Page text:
Tower control is the next mode you will find available in Ranked Mode. Out of all these modes, I feel this one is the best constructed, the most fun, and the more unique of the others. The concept is similar to Splat Zones but instead of fighting over a section of the map, you fight over a tower. Once you get this tower in your ink, it travels across the map with the caveat that you, or a team mate, must stay on it. Now let’s overlook the fact that it’s a battle to even get the tower, keeping it is even more difficult because your path to victory is headed through enemy territory. It’s imperative that all players work together in attacking enemy players to achieve the tower and then some of them must defend while others travel on the tower, defending as well. the closer into enemy territory you get, the more engagements you’ll get into as player respawns feel quicker. This mode is fantastic and filled with up and downs and provides great war stories and experiences.
The third mode offered in Ranked Mode is Rainmaker. Unfortunately it has nothing to do with Kazuchika Okada, the reigning and defending NJPW IWGP Heavyweight Champion, despite the name. instead what it is, is a game mode in which all players go to the center of the map to fight over and acquire the Rainmaker. This is equivalent to Capture the Flag in other games. Once you fill the illustrious object with ink and pop the bubble incasing the golden, majestic, fish dragon hybrid you then have to carry it into enemy territory to gain victory. However, like everything in Splatoon 2’s multiplayer offerings, it’s not that easy or simple. You see, you have approximately a minute to reach the goal before the Rainmaker explodes and splats you and re-shields itself in a bubble. Should neither team be able to reach the location for victory, the entire match is scored by closet distance and that team will be rewarded the victory. This mode is chaos, fun, and creative.
League Mode takes all the offerings of Ranked Mode but instead of teaming with random strangers, you enter the fray with your own squad of two or four players. Thus you compete in what is essentially an esport-lite type of mode with the team earing the most points displayed on an online leaderboard of sorts. It’s different and, yet, very reminiscent of the seasons competitive cooperative mode offered in a game like Overwatch. With Nintendo getting behind esports, a growing phenomenon, with their own cooperative shooter in Splatoon 2, this is a great mode for those seriously considering to participate. In other words, this for the most dedicated and serious group of players who seek the fame and fortune associated with esports.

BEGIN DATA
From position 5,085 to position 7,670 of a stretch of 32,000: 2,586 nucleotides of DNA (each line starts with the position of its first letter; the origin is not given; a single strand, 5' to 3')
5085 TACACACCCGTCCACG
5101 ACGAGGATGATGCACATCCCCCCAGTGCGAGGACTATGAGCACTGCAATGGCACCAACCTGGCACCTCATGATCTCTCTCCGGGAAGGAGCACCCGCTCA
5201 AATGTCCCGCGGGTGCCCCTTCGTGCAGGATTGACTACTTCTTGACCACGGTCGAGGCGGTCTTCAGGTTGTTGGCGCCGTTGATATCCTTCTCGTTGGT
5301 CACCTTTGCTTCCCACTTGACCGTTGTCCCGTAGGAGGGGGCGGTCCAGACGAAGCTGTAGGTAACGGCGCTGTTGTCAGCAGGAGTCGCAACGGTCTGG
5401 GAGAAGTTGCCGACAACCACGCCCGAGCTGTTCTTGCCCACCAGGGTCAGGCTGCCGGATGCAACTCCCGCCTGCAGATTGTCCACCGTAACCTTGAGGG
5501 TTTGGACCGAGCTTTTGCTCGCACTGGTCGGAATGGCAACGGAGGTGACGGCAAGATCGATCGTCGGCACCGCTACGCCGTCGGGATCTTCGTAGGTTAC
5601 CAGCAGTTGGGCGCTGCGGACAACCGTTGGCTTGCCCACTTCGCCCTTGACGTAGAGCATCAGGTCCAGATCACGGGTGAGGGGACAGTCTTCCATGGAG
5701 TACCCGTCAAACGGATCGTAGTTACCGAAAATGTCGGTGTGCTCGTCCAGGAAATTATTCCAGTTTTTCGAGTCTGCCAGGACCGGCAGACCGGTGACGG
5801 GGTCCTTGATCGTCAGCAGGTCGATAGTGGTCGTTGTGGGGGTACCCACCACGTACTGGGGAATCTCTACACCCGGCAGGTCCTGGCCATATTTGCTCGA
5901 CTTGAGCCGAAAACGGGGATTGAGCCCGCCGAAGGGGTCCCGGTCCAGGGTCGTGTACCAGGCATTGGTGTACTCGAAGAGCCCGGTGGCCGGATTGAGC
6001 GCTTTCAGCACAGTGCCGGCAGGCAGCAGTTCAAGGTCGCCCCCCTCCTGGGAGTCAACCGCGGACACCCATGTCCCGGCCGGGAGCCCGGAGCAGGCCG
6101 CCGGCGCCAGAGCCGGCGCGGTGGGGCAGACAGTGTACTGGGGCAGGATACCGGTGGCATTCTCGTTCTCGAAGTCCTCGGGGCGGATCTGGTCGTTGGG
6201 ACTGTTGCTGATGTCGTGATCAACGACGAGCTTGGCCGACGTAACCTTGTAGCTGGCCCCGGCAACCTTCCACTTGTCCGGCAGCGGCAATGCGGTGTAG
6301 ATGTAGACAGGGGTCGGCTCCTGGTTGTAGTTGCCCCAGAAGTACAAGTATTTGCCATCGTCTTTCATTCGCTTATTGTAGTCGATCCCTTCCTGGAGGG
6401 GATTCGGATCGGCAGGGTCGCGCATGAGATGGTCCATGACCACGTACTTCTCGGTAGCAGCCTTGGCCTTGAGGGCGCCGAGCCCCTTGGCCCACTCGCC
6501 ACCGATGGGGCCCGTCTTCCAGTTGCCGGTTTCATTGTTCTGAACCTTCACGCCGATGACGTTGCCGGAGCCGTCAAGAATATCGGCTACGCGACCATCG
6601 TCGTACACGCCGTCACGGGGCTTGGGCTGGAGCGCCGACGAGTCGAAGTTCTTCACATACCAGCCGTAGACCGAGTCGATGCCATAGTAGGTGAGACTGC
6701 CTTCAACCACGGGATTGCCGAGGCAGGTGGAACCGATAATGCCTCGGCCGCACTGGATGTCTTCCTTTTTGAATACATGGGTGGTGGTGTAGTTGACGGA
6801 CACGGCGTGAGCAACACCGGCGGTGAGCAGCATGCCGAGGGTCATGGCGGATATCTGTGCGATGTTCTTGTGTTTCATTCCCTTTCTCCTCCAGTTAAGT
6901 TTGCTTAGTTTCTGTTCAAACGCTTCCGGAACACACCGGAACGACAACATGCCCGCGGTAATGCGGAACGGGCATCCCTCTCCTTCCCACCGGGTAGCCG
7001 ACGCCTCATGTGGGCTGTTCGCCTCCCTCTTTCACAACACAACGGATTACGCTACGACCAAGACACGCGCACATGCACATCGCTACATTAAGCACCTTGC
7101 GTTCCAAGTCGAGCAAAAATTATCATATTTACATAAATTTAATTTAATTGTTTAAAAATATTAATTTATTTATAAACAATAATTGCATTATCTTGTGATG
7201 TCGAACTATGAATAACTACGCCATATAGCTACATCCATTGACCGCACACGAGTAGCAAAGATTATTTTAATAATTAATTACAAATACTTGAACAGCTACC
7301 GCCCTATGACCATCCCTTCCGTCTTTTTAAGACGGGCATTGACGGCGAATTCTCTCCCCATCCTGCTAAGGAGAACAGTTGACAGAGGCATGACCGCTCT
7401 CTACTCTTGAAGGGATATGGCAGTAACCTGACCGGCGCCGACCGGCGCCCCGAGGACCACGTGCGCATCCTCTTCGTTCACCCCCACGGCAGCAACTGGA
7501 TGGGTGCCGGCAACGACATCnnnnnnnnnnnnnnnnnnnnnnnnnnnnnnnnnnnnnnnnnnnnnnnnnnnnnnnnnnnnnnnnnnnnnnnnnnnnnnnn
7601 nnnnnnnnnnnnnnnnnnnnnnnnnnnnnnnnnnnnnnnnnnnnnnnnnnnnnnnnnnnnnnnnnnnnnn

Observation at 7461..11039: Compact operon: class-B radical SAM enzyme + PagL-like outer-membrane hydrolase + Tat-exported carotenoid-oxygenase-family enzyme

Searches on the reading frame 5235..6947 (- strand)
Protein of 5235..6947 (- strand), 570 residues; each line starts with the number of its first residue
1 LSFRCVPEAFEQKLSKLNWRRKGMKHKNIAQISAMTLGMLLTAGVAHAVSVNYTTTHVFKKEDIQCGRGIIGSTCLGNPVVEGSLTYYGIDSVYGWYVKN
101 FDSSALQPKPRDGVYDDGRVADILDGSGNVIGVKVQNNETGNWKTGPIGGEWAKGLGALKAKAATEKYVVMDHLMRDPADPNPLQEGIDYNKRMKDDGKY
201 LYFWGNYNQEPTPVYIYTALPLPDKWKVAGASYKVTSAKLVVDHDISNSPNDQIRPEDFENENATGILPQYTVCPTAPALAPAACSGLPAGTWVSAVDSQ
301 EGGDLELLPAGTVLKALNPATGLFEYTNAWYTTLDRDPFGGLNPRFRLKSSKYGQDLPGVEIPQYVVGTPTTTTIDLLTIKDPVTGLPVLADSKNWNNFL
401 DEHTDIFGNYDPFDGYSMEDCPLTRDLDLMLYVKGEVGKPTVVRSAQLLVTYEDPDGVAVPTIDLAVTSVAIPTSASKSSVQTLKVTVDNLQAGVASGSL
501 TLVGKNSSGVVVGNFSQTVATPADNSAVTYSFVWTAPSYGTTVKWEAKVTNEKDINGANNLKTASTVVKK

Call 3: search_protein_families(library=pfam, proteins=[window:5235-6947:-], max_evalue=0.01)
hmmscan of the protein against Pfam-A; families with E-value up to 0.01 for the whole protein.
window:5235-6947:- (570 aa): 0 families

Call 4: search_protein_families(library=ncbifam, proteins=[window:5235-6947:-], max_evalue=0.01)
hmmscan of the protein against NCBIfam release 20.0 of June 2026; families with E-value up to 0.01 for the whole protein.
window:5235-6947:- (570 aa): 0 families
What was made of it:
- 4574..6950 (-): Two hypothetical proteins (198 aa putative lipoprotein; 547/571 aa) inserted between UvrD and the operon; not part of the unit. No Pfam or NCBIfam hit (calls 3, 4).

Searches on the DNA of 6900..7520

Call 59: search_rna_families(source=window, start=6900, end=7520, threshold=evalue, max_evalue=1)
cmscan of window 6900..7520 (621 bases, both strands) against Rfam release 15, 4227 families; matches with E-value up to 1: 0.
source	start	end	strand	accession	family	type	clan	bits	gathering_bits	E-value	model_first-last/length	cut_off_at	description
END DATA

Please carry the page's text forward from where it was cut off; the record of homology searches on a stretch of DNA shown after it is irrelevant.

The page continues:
There is a section for you to join with a friend, without having to use the abysmal phone app, but it’s not implemented as well as one would hope. First, it requires said friend is already online and participating in a map (because joining them while they search for a game mode isn’t always successful due to the healthy player base). Even when you do join them, there is no guarantee you will be on the same team. At first this bothered me because if I join a friend, I expect to play with that friend. However, once we started to be on opposite teams (most likely balance supersedes playing with your friend, at least doing it this way) we began to not only try and spread our ink to win but also engaged in a game of chest on who could splat the other first. I know this was not their intention but it was damn satisfying and damn fun. If you only want to play with friends, well, much like the commercial for the Switch it is possible and it is easy. All you have to do is set up a private battle, customize the rules to your choosing, and then have your friends join in and have a grand time. Its implemented well and reenacting the Switch reveal trailer was more organic than one would initially believe.
Splatfest is offered every few months and what it does is provide a simple choice to a player. Their choice puts them on a team and for about a day they compete in Turf War where every win or loss is for your choice. At the end of the Splatfest, everything is tallied and one side is declared the winner. It’s a nice little touch and it feels like a big deal every time it arrives. You see in Splatoon 2, when a Splatfest arrives everything changes. The hub world turns into a concert with all the inklings gathered around jumping to the beat and the maps take on night time variants. Also with the two maps comes a third called Shifty Station. Shifty Station is a unique map that feels different from every other map available and Nintendo has come forward as saying that each Splatfest will have a different version of Splatfest.